Scottish Hospitality Targets Over-50s Bid To Fill Hospitality Vacancies

Scotland’s pubs, hotels and restaurants are calling on the generation of ‘silver servers’ to help solve its staffing shortage.

The Scottish Hospitality Group is appealing to the over-50s, with or without experience, to join the trade and help “plug the gap” that is crippling the sector.

With furlough ending this month, thousands of older workers could be out of a job and should consider switching to the hospitality trade, the group says.

Older workers have been recruited to other sectors, particularly the care sector, supermarkets and DIY stores and are helping ease problems intensified by overseas workers leaving Britain because of Brexit and Covid.

SHG has revealed its members are currently seeking to fill 500 vacancies as younger staff leave due to the strain of ongoing understaffing issues.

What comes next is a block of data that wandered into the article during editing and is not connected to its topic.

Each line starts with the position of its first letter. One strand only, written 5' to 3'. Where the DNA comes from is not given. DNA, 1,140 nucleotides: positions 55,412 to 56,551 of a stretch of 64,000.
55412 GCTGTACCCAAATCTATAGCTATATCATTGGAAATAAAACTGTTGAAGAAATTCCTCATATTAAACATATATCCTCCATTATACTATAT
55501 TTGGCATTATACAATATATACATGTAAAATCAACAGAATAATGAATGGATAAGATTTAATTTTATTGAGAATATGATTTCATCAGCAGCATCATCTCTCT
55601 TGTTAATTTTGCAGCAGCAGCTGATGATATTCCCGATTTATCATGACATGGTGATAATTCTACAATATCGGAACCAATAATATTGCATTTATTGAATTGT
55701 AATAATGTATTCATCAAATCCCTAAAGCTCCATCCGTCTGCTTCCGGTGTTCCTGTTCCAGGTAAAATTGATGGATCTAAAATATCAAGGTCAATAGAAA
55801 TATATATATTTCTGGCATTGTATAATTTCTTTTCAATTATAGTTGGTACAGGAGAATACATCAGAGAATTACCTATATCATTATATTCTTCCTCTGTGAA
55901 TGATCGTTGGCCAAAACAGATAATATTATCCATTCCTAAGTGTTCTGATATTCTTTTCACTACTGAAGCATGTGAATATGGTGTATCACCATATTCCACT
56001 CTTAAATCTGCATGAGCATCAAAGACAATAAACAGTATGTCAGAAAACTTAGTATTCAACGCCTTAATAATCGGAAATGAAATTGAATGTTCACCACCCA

As the recruitment catastrophe accelerates, bosses also revealed that they are having to self-impose lockdowns at some of their locations, opening fewer days during the week and reducing opening hours to prevent staff burnout.

Stephen Montgomery spokesman for the Scottish Hospitality Group added: “The industry is on its knees, and we are looking for solutions at every turn, I hope this could be it.

“Hospitality has taken a bashing, but that’s been caused by the fractured state it’s been left in after the pandemic. With enough people back in our venues, it’s a valuable, flexible and enjoyable career for anyone willing to get stuck in.

“We need help to save the industry; our members are currently looking for 500 staff, but we know of around another 500 roles that could be created as part of planned upgrades or new venues in the pipeline – totalling some £30m of investment – however, this all hangs in the balance because of the current jobs market. If we can entice a generation of ‘silver servers’ in, they could save us.”

Targeting over 50s could also be the answer to the UK unemployment figures after pre-pandemic research from the Institute of Fiscal Studies found that 55-65-year-olds are less likely to make a comeback following spells of unemployment, with less than one in three over 55-year-olds returning to work.